VIEWS: 2 PAGES: 5 POSTED ON: 11/30/2011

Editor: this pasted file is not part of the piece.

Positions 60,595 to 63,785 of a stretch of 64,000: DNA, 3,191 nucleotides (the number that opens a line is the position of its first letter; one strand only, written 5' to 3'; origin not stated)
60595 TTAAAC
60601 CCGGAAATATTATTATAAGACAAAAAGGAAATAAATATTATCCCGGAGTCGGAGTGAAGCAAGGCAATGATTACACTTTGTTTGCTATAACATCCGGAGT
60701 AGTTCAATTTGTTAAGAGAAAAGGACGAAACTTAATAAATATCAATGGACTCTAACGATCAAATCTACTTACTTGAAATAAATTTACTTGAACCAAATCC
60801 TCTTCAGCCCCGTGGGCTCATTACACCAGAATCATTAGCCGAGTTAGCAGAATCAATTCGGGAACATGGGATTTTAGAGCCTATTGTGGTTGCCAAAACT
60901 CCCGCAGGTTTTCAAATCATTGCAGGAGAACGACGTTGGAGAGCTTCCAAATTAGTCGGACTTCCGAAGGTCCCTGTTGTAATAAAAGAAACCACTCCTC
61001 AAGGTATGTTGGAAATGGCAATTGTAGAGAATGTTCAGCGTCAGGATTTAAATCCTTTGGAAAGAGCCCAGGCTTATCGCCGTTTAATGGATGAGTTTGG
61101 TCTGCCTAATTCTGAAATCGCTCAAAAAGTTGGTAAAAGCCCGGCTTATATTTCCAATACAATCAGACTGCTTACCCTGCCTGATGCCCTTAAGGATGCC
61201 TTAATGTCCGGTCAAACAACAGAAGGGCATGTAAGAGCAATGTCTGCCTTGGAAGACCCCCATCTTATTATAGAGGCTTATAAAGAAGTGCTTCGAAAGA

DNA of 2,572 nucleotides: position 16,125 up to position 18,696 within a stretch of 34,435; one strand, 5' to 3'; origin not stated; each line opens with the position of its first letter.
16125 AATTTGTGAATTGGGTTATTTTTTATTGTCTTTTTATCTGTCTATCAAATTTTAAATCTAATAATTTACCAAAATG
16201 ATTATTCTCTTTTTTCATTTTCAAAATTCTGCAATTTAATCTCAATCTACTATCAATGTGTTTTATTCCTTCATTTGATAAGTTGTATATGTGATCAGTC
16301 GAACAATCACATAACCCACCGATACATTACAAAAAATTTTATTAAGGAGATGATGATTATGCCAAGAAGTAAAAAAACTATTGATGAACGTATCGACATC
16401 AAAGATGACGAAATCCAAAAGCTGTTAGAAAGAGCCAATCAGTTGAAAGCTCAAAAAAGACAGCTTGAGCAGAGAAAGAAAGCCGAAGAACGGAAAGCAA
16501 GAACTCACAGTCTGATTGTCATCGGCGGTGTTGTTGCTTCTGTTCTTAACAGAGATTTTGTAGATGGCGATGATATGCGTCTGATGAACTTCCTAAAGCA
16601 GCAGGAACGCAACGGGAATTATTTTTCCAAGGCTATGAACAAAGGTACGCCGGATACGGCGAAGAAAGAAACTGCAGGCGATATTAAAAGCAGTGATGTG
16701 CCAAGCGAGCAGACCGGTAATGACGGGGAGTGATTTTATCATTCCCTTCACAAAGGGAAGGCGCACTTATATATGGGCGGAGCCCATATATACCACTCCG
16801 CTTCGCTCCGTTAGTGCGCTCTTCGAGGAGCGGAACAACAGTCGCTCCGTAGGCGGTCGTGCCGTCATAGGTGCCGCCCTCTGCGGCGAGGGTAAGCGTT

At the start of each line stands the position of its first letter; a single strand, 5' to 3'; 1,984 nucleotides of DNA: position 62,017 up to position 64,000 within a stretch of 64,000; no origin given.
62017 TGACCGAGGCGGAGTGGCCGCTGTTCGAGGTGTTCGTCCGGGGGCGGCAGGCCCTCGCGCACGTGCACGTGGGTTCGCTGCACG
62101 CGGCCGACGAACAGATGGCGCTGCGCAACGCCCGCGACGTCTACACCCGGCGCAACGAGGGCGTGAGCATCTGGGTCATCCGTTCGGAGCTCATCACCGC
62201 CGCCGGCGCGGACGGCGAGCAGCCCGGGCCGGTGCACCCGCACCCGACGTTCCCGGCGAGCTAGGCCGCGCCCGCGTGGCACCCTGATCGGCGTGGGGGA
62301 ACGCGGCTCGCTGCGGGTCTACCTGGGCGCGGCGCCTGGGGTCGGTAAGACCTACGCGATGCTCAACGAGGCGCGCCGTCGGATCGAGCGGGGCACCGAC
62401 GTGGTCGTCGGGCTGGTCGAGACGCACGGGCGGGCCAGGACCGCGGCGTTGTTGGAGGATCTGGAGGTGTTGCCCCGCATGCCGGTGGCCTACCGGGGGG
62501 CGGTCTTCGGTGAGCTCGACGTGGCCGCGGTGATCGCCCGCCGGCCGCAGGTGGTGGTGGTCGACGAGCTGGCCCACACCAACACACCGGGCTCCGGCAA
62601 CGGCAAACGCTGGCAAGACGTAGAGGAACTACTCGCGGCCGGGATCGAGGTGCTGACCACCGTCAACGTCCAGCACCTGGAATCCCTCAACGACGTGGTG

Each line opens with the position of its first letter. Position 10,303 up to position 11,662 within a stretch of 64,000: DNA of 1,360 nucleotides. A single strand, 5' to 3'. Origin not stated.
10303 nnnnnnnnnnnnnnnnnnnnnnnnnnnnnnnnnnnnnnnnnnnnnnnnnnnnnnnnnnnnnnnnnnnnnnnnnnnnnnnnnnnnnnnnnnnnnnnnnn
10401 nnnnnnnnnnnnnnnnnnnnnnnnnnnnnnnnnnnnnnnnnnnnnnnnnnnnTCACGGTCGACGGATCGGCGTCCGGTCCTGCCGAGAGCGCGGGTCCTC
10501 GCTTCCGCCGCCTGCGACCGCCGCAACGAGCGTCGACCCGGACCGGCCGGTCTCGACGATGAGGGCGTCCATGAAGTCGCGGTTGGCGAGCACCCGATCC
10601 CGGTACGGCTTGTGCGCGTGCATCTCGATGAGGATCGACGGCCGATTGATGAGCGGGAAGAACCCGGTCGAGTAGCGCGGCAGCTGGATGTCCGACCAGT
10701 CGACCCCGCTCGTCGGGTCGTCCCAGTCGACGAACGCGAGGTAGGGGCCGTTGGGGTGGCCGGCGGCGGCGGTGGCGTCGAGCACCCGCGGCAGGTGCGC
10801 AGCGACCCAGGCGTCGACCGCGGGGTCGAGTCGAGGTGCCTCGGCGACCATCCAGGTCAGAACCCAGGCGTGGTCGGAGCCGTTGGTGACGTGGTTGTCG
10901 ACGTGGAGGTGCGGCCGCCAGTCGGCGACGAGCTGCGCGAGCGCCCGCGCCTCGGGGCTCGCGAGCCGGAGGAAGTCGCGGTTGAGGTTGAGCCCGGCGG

Chris Cappella AP U.S. History Period 3 Presidents Full Name: John Adams Born: October 30, 1735 Death: July 4, 1826 Political Party: Federalist Vice President: Thomas Jefferson Terms of Office: March 4, 1797 - March 4, 1801 (1 term) I would give John Adams, our second president of the United States, a B for his efforts as president. To start off with, Adams had the huge task of replacing maybe the most popular man in U.S. history, George Washington. He had big shoes to fill and no matter what he did it probably would not have been good enough for the people. Adams gets a B for several reasons, the first one being his refusal to go to war with France, a world powerhouse, while we were still a developing country. America was not ready to go to war and while Adams was a man in favor of independence and people’s right, he realized what was better for the country. His guidance and wisdom is a huge reason we are here today. But, there are several negative aspects to dwell on too. If Adams wanted to improve this grade, he could have started out by picking a better cabinet to support help himself. Also, he was obsessed with controlling non-federalists or anyone who talked bad about him, and passed malicious acts like the Aliens and Seditions act to conquer this control. The biggest goal the Adams administration had heading into his term was to maintain peace with France. This was probably his most difficult task because throughout his presidency, America caught war fever, mainly with France (XYZ affair), and demanded that America go to war with France. Adams knew that this was not a good idea because France was a world power and America was still recovering from the Revolutionary War. Instead, Adams worked out a peace treaty with France. He was very proud he avoided war and thought America would feel the same, instead, the colonists were enraged and called him a coward. Although it may have cost him a second term, this decision was the right one. Another goal of the Adams administration was to have the Federalists in complete control for his reign and for other future presidents to come. To enforce this, Adams passed two notable acts. They were the Aliens and seditions Acts. It prevented anyone from speaking falsely or in a malicious manner towards the government. The result of anyone breaking this act would end in a high misdemeanor charge. The Acts were specifically towards newspapers that would attack the government on a regular basis, anti- Federalists, and immigrants. The people didn’t like these acts because they felt it violated their first amendment rights and it was also crucial because most of the immigrants tend to have sided with the Jefferson party. Overall, Adams achieved his goals because he kept peace with France and his acts prevented a big rise in the anti-federalist party for a while. Adams considered himself a foreign policy specialist, so for the most part congress had the say on most of the domestic affairs. Overall, he had a good relationship with congress because it was more Federalist than Republican, so therefore he had an easy time getting most of his acts or laws passed that he wanted. Adams and congress did take a step back in their relationship when it came to the war with France. Everyone wanted to go to war but Adams. So when Adams sided into peace, everyone was a bit outraged, including congress. But, congress still had no problem passing demoralizing acts at the suggestion of the president like the Alien and Seditions Acts. The relationship Adams built with France is priceless and his most positive outcome. Instead of going to war and creating a foe, he made peace and created a world powerhouse trading partner who had our backs when needed. To understand how we became friends with France, you have to go back a little bit. When war seemed on the doorstep in 1797, Adams sent three men (Charles Pickney, John Marshall, and Elbridge Gerry) over to Paris to negotiate. When reports came back that French officials refused to settle for a peace agreement without a $250,000 bribe, Adams was outraged. He sent back a document that told the men not to take a bribe from the French. But throughout the document, he described the French officials as X, Y, and Z, never referring to them by name. America was overjoyed that Adams wasn’t going to handle being bullied around by other countries. A Federalist had never been so popular. That quickly changed. In 1799 Adams again tried to settle with a peace agreement. This time though, he was successful. Americans were outraged and said he was a “coward” for not going to war. But in reality, America was not ready for war after just going through a huge one. They still had debt from the first war and didn’t have a very strong army, although they did have a strong Navy, because of Adams. Overall, not going to war with France was good because we didn’t lose money, established a world power as a trading partner, and didn’t take America three steps backwards by fighting a war that we had no business being involved in. The passing of the Alien and sedition Acts were easily Adams most negative outcome. Adams, in a sense, ate his own words when he passed these acts. Adams was a man of independence who favored giving the people rights. But, by passing these acts, he did the exact opposite of that. The Alien and sedition Acts consisted of four bills that, by design, were used to silence anyone opposing the government. The four bills were Naturalization Act, the Alien Act, the Alien Enemies Act, and the Sedition Act. The Naturalization Act made it difficult for immigrants to become citizens (it increased the years to be eligible for citizenship to from four to fifteen), where as the Alien Act was used to specifically rid the nation of the pro-Republican immigrants, who favorably sided with Jefferson and the Republicans. It also allowed the president to deport any alien that was considered “dangerous.” The Alien Enemies Act, which was mainly directed at the French, authorized the president to imprison any enemy alien during war, while the Sedition Act threatened citizens with a fine or imprisonment if they were caught writing or speaking of false, scandalous, things about the government. The problem with all of these was that they severely offended the first amendment rights, especially freedom of speech and the press. The goal was to eliminate as many opposers to the government as possible, and all of these were highly unfavorable to the majority of the public. John Adams biggest decision he made to impact future president’s came near the end of his term. It is when he assigned John Marshall Chief Justice to the Supreme Court. Marshall has been credited with creating the judiciary branch as an independent and influential branch of government. Marshall made several important decisions relating to federalism, shaping the checks and balances between the federal government and the states during the early years of the republic. He also proclaimed that the Supreme Court should have power over state courts. Marshall is considered the best Chief Justice ever and was nominated by Adams. He spent 34 years at this position. Marshall helped shape many ideas, such as giving the court power to use judicial review and can turn strike away laws that violate amendment rights. Marshall made the life of all the presidents he served much easier when it came to the courtroom. Overall, this country is better off for having John Adams as its president, and should be proud. He was a man who believed in everything America stood for; rights, liberties, and justice. He was a man who was smart enough to help draft the Declaration of Independence, didn’t own slaves, and lived and breathed politics. He may have made mistakes like passing discriminating acts against anti-Federalists, but he also avoided war, which may have saved America. That is why John Adams deserves a B for his presidency. Bibliography: American president: John Adams. Web. 3 Feb. 2010. <http://millercenter.org/academic/americanpresident/adams>. John Adams Critical Review. Web. 3 Feb. 2010. <http://www.studyworld.com/John_Adams_Critical_Review.htm>. John Adams: The White House. Web. 3 Feb. 2010. <http://www.whitehouse.gov/about/presidents/johnadams>. John Adams. Web. 3 Feb. 2010. <http://americanrevwar.homestead.com/files/ADAMS.HTM>. John Adams Date of Birth: October 30, 1735 Date of Death: July 4, 1826 Terms of Office: March 4th, 1797 - March 4th 1801 Vice President: Thomas Jefferson Federalist Religion may have had a role in his personality, specifically free will When Adams became President, the war between the French and British was causing great difficulties for the United States on the high seas and intense partisanship among contending factions within the Nation. Opposed taxes that had to be paid for French and Indian war, did not own slaves Defended soldiers from Boston Massacre Contended that Parliament had no authority to tax the colonies or pass laws regulating them. Served as one of the editors to Declaration Of Independence Congress sent Adams to France in 1778 to aid in negotiating an alliance. By the time he arrived, however, Franklin had finished negotiations. Congress again sent him to France again in late 1779, to lead the U.S. delegation in peace negotiations with Britain. Practiced Law Narrowly defeated Thomas Jefferson for president Became somewhat unpopular with other Federalist by not fighting French in “quasi-war”, instead, he settled for a peace agreement because he said he knew America was not ready for a major war. Adams thought he would be praised for not going to war but instead was criticized Fearful of French espionage and revolutionary fervor, in 1798 the Federalist congress passed the infamous Alien and Sedition Acts. Although Adams did not propose these measures, he signed them, as did Vice President Jefferson who loathed them. The Alien Act extended the residency requirement for American citizenship from five to fourteen years, and let the chief executive expel dangerous foreigners. Was fair: Named John Marshall, a rival, Chief Justice of the Supreme Court Felt he was all words and no action Did a bad job of choosing his own cabinet XYZ affair is known for negotiations with French during war Signed Alien and Sedition Acts. Designed to limit free speech and immigration. The backlash may have been the reason he did not get a second term Built a strong Navy The Alien Act – The President could deport ‘dangerous’ aliens at will. The Sedition Act – Any conspiracy against the government including riots and interference with officers would result in a high misdemeanor. This went so far as to stop people from speaking in a “false, scandalous and malicious” manner against the government. Federalists had never been so popular after X,Y and Z thing Created Judiciary Act Because of John Adams, U.S. was: Trading goods with France; turned an enemy into a friend without violence If U.S would have went to war with world power France, many young men would have died and we probably would have lost Thesis: B- Goals of president: do not go to war with France Relationship with Congress: Unpopular Most Positive outcome: Not going to war Most negative outcome: Alien and Sedition Acts Most influenced decision impacting future presidents: Not going to war Conclusion: country was probably a little better off as president, but not much